Friday 28th April, 2017
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Stemming the tide of suicide in Nigeria

Stemming the tide of suicide in Nigeria

Are Nigerians not enthusiastic about living their lives well? Millions of Nigerians love life and live it to the hilt. On week­ends, they laugh heartily and crack jokes with one another over sumptu­ous meals, and assortment of drinks and choice wine. And they look for­ward to attending weddings, corona­tions of people, and other festivities. So, not surprisingly, some years ago, an international body adjudged Ni­geria as a country with a great num­ber of happy people. Even till now, millions of Nigerians are happy, al­though they are suffering severe eco­nomic hardship.
So as people enter the twilight of their lives, they recall wistfully and nostalgically their youthful days. They wish they were still in the bloom of youth. But, death, which is an in­evitable end, awaits us patiently; it’s an inescapable reality. But nobody prays for death, not even deeply re­ligious people, who talk passionately and convincingly about better life in the hereafter. And it is a known fact that Millions of people with terminal illnesses, who are racked with pain, have continued to reject euthanasia.
So, in the recent past, the tales and news reports of people snuffing lives out of themselves were alien to us. We thought them to be apocryphal tales meant to entertain us. In fact, then, suicide was linked to races other than the Negroid race. Suicide, however, has existed in Africa for centuries. But it’s a rare occurrence. It is thought to be an abominable act. In Achebe’s Magnus opus, Things Fall Apart, the protagonist, Okonkwo, killed him­self. And he was not accorded funer­al ceremonies befitting his status in the society.
Till now, in the Southeast, when a man kills himself, he will be buried in the evil forest (Ajo ohia) without the performance of elaborate funeral rites for him. And a midget from Nri town in Anambra state will be hired to propitiate the gods and cleanse the desecrated land.
But, some years ago, Moslem ex­tremists introduced suicide bombing in the northeast of Nigeria. Conse­quently, radicalized Muslim youths, who are with distorted and patchy knowledge of the Koran, do strap bombs on their bodies and deto­nate them when they’re in the midst of People. They believe that their de­struction of themselves and infidels or other people will guarantee them places in heaven or paradise.
Today, it is not only members of the dreaded Boko Haram group that are killing themselves; other Nigeri­ans are jumping to their deaths from great heights or bridges. Some are ingesting poisonous substances in order to exit the world while oth­ers have embraced the ropes. In fact, in today’s Nigeria, the rate of people killing themselves has risen exponen­tially. What’s behind this ugly phe­nomenon that is decimating our pop­ulation and causing grief in families?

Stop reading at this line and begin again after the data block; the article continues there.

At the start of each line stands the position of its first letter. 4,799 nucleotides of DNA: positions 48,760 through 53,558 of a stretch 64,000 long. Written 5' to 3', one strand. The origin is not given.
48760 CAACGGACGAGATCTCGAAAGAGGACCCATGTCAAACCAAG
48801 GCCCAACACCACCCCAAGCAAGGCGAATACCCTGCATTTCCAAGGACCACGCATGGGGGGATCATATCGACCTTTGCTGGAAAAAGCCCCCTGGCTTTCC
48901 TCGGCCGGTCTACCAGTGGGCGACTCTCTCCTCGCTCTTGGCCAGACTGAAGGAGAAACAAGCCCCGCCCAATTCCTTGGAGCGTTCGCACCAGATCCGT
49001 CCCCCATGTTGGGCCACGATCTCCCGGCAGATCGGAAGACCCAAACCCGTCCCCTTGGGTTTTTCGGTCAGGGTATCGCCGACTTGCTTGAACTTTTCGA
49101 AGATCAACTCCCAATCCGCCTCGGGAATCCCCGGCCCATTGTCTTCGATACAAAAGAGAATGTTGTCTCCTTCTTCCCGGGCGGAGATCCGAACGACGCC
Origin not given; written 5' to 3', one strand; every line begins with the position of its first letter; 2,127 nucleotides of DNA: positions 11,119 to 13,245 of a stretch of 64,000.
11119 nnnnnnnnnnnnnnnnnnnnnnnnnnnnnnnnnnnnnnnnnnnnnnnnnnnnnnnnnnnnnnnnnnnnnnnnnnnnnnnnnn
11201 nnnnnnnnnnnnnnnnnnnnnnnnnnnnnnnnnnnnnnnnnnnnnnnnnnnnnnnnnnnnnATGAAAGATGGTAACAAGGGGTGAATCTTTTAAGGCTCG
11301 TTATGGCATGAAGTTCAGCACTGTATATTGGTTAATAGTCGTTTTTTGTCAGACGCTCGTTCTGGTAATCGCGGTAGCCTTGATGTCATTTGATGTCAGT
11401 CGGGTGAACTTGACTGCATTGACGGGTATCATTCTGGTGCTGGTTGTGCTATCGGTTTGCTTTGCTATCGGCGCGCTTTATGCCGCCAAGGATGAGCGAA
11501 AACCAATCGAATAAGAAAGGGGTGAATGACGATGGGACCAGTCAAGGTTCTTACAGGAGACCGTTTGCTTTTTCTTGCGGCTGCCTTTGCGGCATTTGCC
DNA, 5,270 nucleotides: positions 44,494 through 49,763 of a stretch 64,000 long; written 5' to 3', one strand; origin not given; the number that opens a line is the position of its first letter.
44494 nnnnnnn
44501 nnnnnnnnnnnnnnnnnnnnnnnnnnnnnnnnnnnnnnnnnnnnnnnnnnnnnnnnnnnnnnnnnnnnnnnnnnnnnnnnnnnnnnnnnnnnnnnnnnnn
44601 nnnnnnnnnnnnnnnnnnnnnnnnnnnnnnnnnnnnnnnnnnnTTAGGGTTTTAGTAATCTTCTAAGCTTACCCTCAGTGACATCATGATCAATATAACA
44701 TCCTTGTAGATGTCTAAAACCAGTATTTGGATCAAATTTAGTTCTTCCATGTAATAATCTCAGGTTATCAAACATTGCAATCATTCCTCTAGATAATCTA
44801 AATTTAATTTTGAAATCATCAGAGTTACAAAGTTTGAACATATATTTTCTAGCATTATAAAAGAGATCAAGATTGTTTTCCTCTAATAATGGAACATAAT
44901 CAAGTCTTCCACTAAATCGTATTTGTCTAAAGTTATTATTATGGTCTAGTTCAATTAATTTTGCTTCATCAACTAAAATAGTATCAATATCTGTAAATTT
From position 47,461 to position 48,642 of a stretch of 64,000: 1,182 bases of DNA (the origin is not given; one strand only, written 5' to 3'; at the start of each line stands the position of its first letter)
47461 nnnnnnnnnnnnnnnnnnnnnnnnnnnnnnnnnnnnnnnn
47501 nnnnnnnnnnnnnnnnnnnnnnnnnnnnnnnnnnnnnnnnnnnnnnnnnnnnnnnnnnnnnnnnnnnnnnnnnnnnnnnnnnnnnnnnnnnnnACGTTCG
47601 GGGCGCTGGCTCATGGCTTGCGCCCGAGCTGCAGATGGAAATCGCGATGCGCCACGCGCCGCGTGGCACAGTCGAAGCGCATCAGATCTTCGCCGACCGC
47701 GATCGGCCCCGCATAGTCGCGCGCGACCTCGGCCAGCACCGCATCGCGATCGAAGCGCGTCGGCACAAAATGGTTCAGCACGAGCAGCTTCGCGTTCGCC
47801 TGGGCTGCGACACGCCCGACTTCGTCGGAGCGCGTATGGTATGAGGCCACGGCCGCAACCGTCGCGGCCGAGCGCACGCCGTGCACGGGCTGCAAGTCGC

Is there a link between bad politi­cal leadership and the occurrence of suicide in Nigeria? President Buhari, no doubt, is a well-intentioned polit­ical leader. But, sadly, his economic team is peopled by technocrats and politicians, who do not know their onions as to economic manage­ment. As a result, our economic policies have failed. Consequent­ly, some Nigerians suffering se­vere economic hardship had taken their lives. As they couldn’t see light at the end of the tunnel, they opted for committing suicide.
Again, people who are on the emotional rollercoaster owing to their failed marital relationships are not incapable of killing them­selves. It’s on record that some peo­ple killed themselves after commit­ting passion crime. Overwhelmed by emotions, bitterness, and indig­nation, their senses took leave of them, and they did the unthinka­ble, which is killing themselves.
More so, in today’s Nigeria, Mil­lions of people are with mood dis­orders, which can predispose them to take their lives. Bipolar disorder and depression are types of mood disorders. Sometimes people with these illnesses do not exhibit ab­normal behavior while carrying out their daily activities and living their lives.
Sufferers of bipolar disorder, how­ever, experience depression, during which they can become suicidal. And when they have mania, they’re unaware that their actions can cause them harm. People with depressive mania are susceptible to doing ha­ra-kiri, too.
Here in Nigeria, only people who are raving mad are taken to psychia­try hospitals and mental asylums for treatment. It takes our close mon­itoring of our relatives to discover that they have destructive and de­bilitating mood disorder. And it is a sad commentary on our politi­cal leadership that the number of psychiatrists in Nigeria is not pro­portionate to the number of peo­ple with mental illnesses in Nigeria.
Again, the government should revamp our ailing economy to re­duce the economic hardship being experienced by a vast majority of Nigerians. A hungry man is an an­gry man. And anger impairs our capabilities for rational thinking.
More so, religious clerics should counsel their members with failed marriages or relationships not to kill themselves. A failed marriage is not an enough reason for a man to end his life. Aren’t we endowed with im­measurable resilience and capabili­ties to make a fresh start after suffer­ing failures in many spheres of life?
Human life is sacrosanct. And we, as human beings, have no justifica­tion to do hara-kiri. God is the giver and taker of life. Suicide is the dev­il’s alternative.
•Okoye writes from Uruowulu-Obosi, Anambra State.
Is there a link between bad political leadership and the occurrence of suicide in Nigeria?

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